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Congressman C.A. Dutch Ruppersberger

Representing the 2nd District of Maryland

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Maryland Delegation Urges USDA to Reconsider Food and Nutrition Benefit Changes

Sep 17, 2019
Press Release
Under Proposed Rule 50,000 Marylanders Could Lose SNAP Benefits

WASHINGTON – Today, U.S. Senators Chris Van Hollen and Ben Cardin and Congressmen Steny Hoyer, Elijah E. Cummings, Dutch Ruppersberger, John Sarbanes, Anthony Brown, Jamie Raskin, and David Trone (all D-Md.) wrote to U.S. Department of Agriculture (USDA) Secretary Sonny Perdue urging him to reconsider a recently proposed change to the Supplemental Nutrition Assistance Program (SNAP) that would hurt Maryland families. Under the proposed rule, an estimated 50,000 Marylanders could lose their SNAP benefits.

The Members write, “We write to express our concern regarding the U.S. Department of Agriculture’s (USDA) recent proposed rule regarding broad-based categorical eligibility for the Supplemental Nutrition Assistance Program (SNAP) and its impact on the State of Maryland. As you know, Maryland is one of more than 40 states currently using categorical eligibility. Categorical eligibility provides states with the flexibility to use less restrictive income and asset tests in SNAP, which allows them to better support low-income working families and improve state administration while lowering administrative costs. We are alarmed that an estimated 50,000 Marylanders could stand to lose SNAP benefits if this rule is implemented.”

They continue, “The current categorical eligibility option has been thoroughly vetted for more than two decades, and past iterations of the policies included in this proposed rule have been rejected by Congress – most recently in the 2018 Farm Bill. This proposed rule is a clear attempt to circumvent Congressional intent through the regulatory process. Additionally, as your own Department’s estimates make clear, the proposed rule will increase government administrative costs by over $2.3 billion.”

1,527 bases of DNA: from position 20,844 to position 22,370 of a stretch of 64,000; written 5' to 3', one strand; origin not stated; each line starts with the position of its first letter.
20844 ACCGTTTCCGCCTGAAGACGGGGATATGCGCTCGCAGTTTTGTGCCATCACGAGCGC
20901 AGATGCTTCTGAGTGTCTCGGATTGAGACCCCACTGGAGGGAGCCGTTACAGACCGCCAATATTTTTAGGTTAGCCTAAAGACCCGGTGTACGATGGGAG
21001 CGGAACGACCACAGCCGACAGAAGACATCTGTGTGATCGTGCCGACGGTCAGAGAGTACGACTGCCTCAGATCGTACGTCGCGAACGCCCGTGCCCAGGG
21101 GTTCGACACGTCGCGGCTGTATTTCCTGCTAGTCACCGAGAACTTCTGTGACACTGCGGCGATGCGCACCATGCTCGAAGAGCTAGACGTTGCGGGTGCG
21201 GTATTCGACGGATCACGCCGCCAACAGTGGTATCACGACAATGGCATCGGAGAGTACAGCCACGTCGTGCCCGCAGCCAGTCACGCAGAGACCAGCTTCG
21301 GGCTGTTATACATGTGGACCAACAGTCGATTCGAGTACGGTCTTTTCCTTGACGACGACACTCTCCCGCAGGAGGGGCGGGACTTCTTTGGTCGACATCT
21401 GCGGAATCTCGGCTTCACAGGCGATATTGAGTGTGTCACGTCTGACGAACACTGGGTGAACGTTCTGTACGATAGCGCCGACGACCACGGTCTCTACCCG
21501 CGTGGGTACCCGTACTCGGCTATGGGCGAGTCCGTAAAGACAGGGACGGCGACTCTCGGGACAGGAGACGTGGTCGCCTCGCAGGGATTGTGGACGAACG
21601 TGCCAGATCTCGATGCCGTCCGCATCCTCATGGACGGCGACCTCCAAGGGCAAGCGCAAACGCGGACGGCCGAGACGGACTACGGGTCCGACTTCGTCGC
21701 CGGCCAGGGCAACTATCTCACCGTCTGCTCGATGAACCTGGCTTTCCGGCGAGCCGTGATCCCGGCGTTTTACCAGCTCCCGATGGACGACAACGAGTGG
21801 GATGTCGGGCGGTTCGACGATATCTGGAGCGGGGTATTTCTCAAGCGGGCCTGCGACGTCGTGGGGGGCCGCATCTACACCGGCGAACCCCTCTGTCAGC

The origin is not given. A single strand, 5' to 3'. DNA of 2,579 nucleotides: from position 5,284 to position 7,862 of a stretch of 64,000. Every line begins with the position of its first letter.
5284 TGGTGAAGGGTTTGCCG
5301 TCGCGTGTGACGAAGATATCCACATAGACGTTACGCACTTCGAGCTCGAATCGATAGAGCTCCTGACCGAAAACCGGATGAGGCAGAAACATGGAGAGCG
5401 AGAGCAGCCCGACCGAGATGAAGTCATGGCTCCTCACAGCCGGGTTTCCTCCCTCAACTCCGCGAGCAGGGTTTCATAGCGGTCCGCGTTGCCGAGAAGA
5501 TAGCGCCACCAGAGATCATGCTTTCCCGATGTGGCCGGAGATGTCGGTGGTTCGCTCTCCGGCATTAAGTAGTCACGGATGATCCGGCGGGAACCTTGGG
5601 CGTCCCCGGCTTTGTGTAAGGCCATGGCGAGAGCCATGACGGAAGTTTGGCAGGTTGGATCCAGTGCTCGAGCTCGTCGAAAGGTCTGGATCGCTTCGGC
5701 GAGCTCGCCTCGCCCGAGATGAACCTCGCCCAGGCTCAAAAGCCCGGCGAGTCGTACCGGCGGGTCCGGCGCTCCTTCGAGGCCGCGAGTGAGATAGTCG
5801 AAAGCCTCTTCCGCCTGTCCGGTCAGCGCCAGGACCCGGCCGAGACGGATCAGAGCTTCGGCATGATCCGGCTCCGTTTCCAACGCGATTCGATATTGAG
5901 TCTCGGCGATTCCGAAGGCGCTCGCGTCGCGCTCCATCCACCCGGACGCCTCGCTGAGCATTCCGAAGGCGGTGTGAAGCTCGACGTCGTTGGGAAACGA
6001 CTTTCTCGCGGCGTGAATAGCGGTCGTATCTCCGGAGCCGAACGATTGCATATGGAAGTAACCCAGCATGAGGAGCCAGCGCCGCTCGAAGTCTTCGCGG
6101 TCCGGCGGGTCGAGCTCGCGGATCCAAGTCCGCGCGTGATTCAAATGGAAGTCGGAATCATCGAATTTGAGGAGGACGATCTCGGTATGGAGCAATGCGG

The Members close the letter, stating, “Unfortunately, it is Maryland’s most vulnerable residents, including children, seniors, and people with disabilities, who would suffer the painful consequences of unnecessary and preventable hunger. On behalf of our constituents, we strongly urge you to rescind this proposed rule.”

“On behalf of thousands of Marylanders experiencing poverty, I want to thank the Members of the Maryland Congressional Delegation for their support for thoughtful and efficient policymaking. Not only is the proposed rule an attempt to get around Congress, it will force tens of thousands of Marylanders into a more bureaucratic process, cost the state more time and money, and thousands of our neighbors will be delayed and possibly denied benefits. Categorical eligibility is an efficient, effective way to make sure we use government resources for those who are eligible. This change is unnecessary. We need to keep moving forward and making sure that we provide food and nutrition assistance for folks who are seniors, for the kids in school, and for families all across the state,” said Michael J. Wilson, Director of Maryland Hunger Solutions.

The full text of the letter is available here and below.

Dear Secretary Perdue:

We write to express our concern regarding the U.S. Department of Agriculture’s (USDA) recent proposed rule regarding broad-based categorical eligibility for the Supplemental Nutrition Assistance Program (SNAP) and its impact on the State of Maryland.

As you know, Maryland is one of more than 40 states currently using categorical eligibility. Categorical eligibility provides states with the flexibility to use less restrictive income and asset tests in SNAP, which allows them to better support low-income working families and improve state administration while lowering administrative costs. We are alarmed that an estimated 50,000 Marylanders could stand to lose SNAP benefits if this rule is implemented. The current categorical eligibility option has been thoroughly vetted for more than two decades, and past iterations of the policies included in this proposed rule have been rejected by Congress – most recently in the 2018 Farm Bill. This proposed rule is a clear attempt to circumvent Congressional intent through the regulatory process. Additionally, as your own Department’s estimates make clear, the proposed rule will increase government administrative costs by over $2.3 billion.

Unfortunately, it is Maryland’s most vulnerable residents, including children, seniors, and people with disabilities, who would suffer the painful consequences of unnecessary and preventable hunger. On behalf of our constituents, we strongly urge you to rescind this proposed rule.

Thank you in advance for your attention to this matter. We look forward to hearing from you.

Sincerely,

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